access data inside	the packet, use	the following syntax:
			  proto	[ expr : size ]
		     Proto is one of ether, fddi, tr, ip, arp, rarp, tcp, udp,
		     icmp or ip6, and indicates	the  protocol  layer  for  the
		     index  operation.	 Note  that  tcp, udp and other	upper-
		     layer protocol types only apply to	IPv4, not  IPv6	 (this
		     will  be fixed in the future).  The byte offset, relative
		     to	the indicated protocol layer, is given by expr.	  Size
		     is	 optional  and	indicates  the	number of bytes	in the
		     field of interest;	it can be either one,  two,  or	 four,
		     and  defaults  to one.  The length	operator, indicated by
		     the keyword len, gives the	length of the packet.

		     For example, `ether[0] & 1	!= 0'  catches	all  multicast
		     traffic.	The  expression	`ip[0] & 0xf !=	5' catches all
		     IP	packets	 with  options.	  The  expression  `ip[6:2]  &
		     0x1fff  = 0' catches only unfragmented datagrams and frag
		     zero of fragmented	datagrams.  This check	is  implicitly
		     applied  to  the  tcp  and	 udp  index  operations.   For
		     instance, tcp[0] always means the first byte of  the  TCP
		     header,  and never	means the first	byte of	an intervening
		     fragment.

		     Some offsets and field values may be expressed  as	 names
		     rather  than  as  numeric values.	The following protocol
		     header field offsets are available: icmptype  (ICMP  type
		     field),  icmpcode	(ICMP  code  field), and tcpflags (TCP
		     flags field).

		     The following ICMP	type field values are available: icmp-
		     echoreply,	 icmp-unreach,	icmp-sourcequench,  icmp-redi-
		     rect, icmp-echo,  icmp-routeradvert,  icmp-routersolicit,
		     icmp-timxceed,  icmp-paramprob,  icmp-tstamp, icmp-tstam-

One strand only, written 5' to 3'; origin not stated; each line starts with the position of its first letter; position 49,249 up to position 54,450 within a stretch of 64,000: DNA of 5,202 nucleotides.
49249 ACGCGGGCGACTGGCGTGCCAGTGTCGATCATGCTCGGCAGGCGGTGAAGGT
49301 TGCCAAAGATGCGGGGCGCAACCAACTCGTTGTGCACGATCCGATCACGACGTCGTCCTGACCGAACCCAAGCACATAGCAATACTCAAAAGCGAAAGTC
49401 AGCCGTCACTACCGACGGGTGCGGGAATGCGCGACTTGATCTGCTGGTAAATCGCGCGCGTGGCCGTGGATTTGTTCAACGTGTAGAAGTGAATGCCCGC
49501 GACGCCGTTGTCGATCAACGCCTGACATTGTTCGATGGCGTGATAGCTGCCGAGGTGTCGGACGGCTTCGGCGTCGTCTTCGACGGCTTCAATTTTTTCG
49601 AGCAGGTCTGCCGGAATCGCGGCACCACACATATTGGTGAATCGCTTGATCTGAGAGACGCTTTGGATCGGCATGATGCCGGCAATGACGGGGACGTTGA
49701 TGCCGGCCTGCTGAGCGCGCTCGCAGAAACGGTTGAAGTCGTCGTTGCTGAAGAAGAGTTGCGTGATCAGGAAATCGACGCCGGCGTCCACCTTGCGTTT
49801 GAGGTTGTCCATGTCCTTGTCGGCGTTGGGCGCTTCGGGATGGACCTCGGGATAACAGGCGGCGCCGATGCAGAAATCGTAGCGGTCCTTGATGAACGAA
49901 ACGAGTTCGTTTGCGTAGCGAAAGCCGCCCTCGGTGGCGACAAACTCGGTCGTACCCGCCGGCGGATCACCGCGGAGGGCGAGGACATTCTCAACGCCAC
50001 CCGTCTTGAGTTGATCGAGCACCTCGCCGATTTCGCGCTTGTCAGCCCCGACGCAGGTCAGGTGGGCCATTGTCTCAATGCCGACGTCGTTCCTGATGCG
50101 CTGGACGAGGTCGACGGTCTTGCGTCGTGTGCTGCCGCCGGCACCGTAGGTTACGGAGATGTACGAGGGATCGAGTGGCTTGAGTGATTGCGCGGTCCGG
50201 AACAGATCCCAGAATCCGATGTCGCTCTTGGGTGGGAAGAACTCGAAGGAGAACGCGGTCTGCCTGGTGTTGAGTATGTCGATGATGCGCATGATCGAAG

preply, icmp-ireq,	 icmp-ireqreply,  icmp-maskreq,	 icmp-
		     maskreply.

		     The  following TCP	flags field values are available: tcp-
		     fin, tcp-syn, tcp-rst, tcp-push, tcp-push,	tcp-ack,  tcp-
		     urg.

	      Primitives may be	combined using:

		     A parenthesized group of primitives and operators (paren-
		     theses are	special	to the Shell and must be escaped).

		     Negation (`!' or `not').

		     Concatenation (`&&' or `and').

		     Alternation (`||' or `or').

	      Negation has highest precedence.	Alternation and	 concatenation
	      have  equal  precedence  and associate left to right.  Note that
	      explicit and tokens, not juxtaposition,  are  now	 required  for
	      concatenation.

	      If  an  identifier  is  given without a keyword, the most	recent
	      keyword is assumed.  For example,
		   not host vs and ace
	      is short for
		   not host vs and host	ace
	      which should not be confused with
		   not ( host vs or ace	)

	      Expression arguments can be passed to tcpdump as either a	single
	      argument or as multiple arguments, whichever is more convenient.
	      Generally, if the	expression contains Shell  metacharacters,  it
	      is  easier  to  pass  it as a single, quoted argument.  Multiple
	      arguments	are concatenated with spaces before being parsed.

EXAMPLES
       To print	all packets arriving at	or departing from sundown:
	      tcpdump host sundown

       To print	traffic	between	helios and either hot or ace:
	      tcpdump host helios and \( hot or	ace \)

       To print	all IP packets between ace and any host	except helios:
	      tcpdump ip host ace and not helios

       To print	all traffic between local hosts	and hosts at Berkeley:
	      tcpdump net ucb-ether

       To print	all ftp	traffic	through	internet gateway snup: (note that  the
       expression  is  quoted to prevent the shell from	(mis-)interpreting the
       parentheses):
	      tcpdump 'gateway snup and	(port ftp or ftp-data)'

       To print	traffic	neither	sourced	from nor destined for local hosts  (if
       you gateway to one other	net, this stuff	should never make it onto your
       local net).